Wednesday, June 21, 2017

The Small Screen: The Leftovers Final Season Review

It's funny how some movies or television shows are highly anticipated for quite literally years prior to their release, and other things sort of sneak up on you and knock you off your feet. Game of Thrones is a show that the moment the screen went dark on the sixth season, I wanted to know when the seventh would debut and I have been ready ever since. Mr. Robot, I could use that third season now please. Pretty please? I love been in love with Star Wars: The Last Jedi ever since roughly 10 minutes into The Force Awakens, knowing I was ready for deeper exploration into characters new and old, fresh stories to expand the universe.

As of only just a few months ago, I had no interest in diving back into the world of The Leftovers. I watched the first season, I thought it was okay but absolutely nothing that compelled me to come back for a round two, especially because at least the first was adapted from a source material that I found somewhat interesting. Allowing storytellers to go down their own path away from the book can be exciting, but The Leftovers didn't grab me and I figured nothing could be down to pull me back in.

I was so, so wrong.

People love to point fingers and rage towards websites that display critical assessment and consensus of art, like Rotten Tomatoes and Metacritic, and I have always found that hatred so silly and misguided because it's merely just a database of opinions for audiences to refer to. You, the viewer, still holds the right to watch the work and determine for yourself whether you enjoy it or not. No one can take that away from you, no matter what number appears next to the name of the film or series. When I watch a Nicolas Winding Refn or Terrence Malick film, the furthest thing from my mind are what other people thought of the movie, whether they are the guy sitting next to me or the most revered critic on the planet. That isn't to dismiss a critic or their job, hell, that's exactly what I do here on this site as a hobby, but all I am doing is sharing an opinion and possibly, hopefully, providing some insight as to why I feel that way. My goal is never to make it seem like others have to agree with me, and I am not even remotely upset if you don't. In fact, let me know just how much you disagree with me, I welcome it and would love to find out why.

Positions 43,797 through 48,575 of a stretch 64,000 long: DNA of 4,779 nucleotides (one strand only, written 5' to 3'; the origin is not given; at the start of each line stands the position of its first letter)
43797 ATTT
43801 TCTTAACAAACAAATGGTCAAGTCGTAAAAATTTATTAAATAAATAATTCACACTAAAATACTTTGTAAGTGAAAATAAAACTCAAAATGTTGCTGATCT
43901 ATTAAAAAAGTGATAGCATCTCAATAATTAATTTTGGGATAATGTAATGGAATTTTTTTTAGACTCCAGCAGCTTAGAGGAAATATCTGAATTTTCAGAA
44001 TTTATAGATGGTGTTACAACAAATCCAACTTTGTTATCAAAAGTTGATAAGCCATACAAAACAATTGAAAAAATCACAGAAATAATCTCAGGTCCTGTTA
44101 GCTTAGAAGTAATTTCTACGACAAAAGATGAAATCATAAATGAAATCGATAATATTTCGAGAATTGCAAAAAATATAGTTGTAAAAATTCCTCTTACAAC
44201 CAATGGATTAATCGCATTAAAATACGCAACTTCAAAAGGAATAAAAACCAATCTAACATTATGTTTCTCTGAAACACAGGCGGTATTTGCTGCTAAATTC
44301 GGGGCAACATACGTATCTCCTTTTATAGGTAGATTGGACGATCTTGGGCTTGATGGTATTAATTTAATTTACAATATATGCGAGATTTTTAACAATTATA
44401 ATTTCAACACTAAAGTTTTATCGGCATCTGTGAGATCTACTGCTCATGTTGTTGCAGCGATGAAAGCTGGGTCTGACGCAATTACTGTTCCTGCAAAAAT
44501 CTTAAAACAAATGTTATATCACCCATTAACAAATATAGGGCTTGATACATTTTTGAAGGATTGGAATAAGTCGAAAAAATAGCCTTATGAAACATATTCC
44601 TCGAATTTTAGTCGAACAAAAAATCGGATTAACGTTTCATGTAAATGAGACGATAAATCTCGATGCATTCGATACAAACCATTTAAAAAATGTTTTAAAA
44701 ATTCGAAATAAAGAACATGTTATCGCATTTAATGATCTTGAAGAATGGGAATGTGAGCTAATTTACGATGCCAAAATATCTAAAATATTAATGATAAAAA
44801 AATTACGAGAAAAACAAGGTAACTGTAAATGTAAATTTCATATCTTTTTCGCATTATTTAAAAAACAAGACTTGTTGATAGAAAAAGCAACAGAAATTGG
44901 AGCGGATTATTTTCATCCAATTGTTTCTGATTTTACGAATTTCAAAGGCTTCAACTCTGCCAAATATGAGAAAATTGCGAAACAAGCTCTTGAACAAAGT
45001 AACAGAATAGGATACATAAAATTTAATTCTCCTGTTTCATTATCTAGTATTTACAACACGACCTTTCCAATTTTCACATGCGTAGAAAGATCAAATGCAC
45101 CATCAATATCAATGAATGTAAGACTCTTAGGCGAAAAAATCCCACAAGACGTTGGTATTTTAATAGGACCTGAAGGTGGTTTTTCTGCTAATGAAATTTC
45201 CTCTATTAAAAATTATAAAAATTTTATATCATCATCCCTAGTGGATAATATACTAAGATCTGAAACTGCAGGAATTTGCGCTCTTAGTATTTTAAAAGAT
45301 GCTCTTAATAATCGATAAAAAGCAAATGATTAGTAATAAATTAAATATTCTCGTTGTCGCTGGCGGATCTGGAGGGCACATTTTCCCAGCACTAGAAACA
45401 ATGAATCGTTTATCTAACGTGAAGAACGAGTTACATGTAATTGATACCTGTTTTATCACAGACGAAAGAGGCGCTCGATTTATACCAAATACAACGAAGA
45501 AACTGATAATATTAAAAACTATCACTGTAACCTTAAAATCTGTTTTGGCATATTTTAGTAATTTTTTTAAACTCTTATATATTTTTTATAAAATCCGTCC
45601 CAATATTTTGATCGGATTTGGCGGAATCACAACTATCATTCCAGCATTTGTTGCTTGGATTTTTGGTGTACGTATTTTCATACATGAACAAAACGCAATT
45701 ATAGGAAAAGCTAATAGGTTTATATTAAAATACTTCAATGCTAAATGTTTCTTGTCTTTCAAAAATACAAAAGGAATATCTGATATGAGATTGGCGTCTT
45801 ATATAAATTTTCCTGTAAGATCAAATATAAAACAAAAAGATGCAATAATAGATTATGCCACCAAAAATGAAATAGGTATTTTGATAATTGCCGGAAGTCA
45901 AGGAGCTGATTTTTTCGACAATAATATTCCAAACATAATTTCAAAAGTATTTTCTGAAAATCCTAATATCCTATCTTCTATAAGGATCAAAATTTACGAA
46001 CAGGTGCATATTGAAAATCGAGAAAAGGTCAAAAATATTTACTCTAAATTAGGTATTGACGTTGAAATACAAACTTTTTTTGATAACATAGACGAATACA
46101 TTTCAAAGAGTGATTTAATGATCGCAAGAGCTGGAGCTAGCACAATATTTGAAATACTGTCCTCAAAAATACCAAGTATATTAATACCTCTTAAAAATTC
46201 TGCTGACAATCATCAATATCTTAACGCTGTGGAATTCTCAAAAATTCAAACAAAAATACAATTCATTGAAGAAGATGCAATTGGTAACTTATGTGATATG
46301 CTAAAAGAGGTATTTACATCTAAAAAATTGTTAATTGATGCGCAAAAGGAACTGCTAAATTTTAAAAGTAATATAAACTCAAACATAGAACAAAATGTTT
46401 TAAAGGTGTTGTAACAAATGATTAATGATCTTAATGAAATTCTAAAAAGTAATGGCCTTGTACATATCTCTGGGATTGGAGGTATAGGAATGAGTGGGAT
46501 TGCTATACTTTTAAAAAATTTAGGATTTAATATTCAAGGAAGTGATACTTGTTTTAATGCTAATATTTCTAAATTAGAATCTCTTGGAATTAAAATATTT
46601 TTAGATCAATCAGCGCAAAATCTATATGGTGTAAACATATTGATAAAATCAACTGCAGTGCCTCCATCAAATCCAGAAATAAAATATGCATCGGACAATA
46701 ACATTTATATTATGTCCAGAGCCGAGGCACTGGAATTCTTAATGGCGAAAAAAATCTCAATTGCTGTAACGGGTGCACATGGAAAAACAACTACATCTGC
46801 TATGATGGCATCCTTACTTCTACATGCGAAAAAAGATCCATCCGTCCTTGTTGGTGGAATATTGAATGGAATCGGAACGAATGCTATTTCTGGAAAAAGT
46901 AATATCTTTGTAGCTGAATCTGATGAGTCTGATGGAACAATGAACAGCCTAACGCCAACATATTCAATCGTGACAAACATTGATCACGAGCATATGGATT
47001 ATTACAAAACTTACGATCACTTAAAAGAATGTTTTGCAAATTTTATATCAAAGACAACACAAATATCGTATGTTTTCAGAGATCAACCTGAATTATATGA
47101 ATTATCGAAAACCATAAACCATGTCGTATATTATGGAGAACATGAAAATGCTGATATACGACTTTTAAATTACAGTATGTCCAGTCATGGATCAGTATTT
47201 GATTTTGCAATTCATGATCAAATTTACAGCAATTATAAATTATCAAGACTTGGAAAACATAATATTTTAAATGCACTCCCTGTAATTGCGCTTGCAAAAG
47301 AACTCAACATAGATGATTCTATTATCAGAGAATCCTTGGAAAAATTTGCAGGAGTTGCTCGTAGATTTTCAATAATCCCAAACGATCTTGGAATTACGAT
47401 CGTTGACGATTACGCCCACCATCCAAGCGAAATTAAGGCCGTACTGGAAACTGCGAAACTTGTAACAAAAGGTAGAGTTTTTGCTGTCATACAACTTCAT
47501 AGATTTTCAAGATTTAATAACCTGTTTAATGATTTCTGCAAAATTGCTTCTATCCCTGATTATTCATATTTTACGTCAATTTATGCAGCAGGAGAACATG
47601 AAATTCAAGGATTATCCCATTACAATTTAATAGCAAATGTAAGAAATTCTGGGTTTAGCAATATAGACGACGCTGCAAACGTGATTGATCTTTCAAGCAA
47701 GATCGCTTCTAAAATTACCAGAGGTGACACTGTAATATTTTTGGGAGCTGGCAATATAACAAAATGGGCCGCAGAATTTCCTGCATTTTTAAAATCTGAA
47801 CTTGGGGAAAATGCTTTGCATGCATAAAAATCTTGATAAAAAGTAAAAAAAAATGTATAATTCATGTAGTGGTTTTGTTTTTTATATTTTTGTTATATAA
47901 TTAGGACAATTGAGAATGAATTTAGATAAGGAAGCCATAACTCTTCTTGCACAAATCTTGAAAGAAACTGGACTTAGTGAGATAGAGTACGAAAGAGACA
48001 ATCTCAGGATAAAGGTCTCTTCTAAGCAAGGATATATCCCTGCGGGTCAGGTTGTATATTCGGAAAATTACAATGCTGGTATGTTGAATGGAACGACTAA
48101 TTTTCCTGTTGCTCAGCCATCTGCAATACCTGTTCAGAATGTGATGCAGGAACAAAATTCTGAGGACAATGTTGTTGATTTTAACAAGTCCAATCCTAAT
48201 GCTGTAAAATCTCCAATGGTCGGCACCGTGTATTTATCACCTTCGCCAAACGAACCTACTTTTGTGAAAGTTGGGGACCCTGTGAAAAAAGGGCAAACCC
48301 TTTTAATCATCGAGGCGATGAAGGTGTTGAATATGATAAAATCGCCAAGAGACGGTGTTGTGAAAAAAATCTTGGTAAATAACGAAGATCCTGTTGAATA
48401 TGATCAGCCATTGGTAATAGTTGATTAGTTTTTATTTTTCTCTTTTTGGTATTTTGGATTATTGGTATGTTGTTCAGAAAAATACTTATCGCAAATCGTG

I bring up those sites like Rotten Tomatoes and Metacritic because without them I don't know if I ever would have given The Leftovers another chance. I not only didn't watch season two despite its critical acclaim, I pretty much blocked it out of my mind because I honestly don't remember when it was originally on, who was saying what about it and so on. All I remember was positive reactions and me rolling my eyes and thinking nope, can't get me back that easily The Leftovers. Too much to watch, still not interested. That changed when I saw the truly remarkable reviews of the third and final season and I finally considered the possibility that I was intentionally missing out on something special. I quickly ran through the second season and loved it, and the third season turned out to be worthy of all those high scores awarded by critics.

I have come to the conclusion that besides sitcoms, I typically despise the traditional 22+ episodes a season format of network shows. What always happens with this format when it comes to dramatic storytelling is that there is way too much fat and they aren't allowed to trim it, with mandatory 42ish minute episodes edited specifically to fit with commercial breaks. I like the show Gotham, for example, but it has become a background watch while I play my Nintendo Switch, because I can pretty much skip entire episodes without feeling like I missed anything all that important. That should never happen. Therefore, while others see short episode amounts of series like Legion, Stranger Things, or Game of Thrones and complain that they are getting so little, I applaud the creators for focusing on quality over quantity. The fact that The Leftovers closed out the series with 8 wonderfully crafted installments rather than tried to stretch anything out is a great thing, and it shows from the finished work.

All performances in the show deserve recognition and admiration but for me the highlight of the whole thing, and more specifically of the final season was Carrie Coon, an incredible turn while the camera and story were so often fixated on her, and for good reason. If Coon isn't at least nominated this year at award ceremonies like the Emmys or Golden Globes, it better be because the field was so crowded there just wasn't room, but I don't see how that is possible. Being the best thing about one of the best shows of the year seems to be good reason to receive award attention in my book.

What I loved about The Leftovers was the balance the series was able to strike while successfully including so many different tonal shifts, from the bits of comedy needed to add a lightness to the darkness that otherwise surrounds these people and their lives, to the intensely personal drama that both moved and disturbed, to the absolutely surreal moments that felt like creators Damon Lindelof and Tom Perrotta were tapping into their inner David Lynch-ian sides of themselves. Well, okay maybe not that weird. If you are watching the new run of Twin Peaks episodes, nothing in The Leftovers even comes close to that level of bizarre, but you get the idea. The Leftovers had everything and I am so glad I gave it another chance after almost 3 full years between watching the last episode of the first season and going back and seeing what all the buzz was about regarding seasons 2 and 3. Who knows, I might just go back and watch it all over again in the near future. It's that good.

Season Grade: A+

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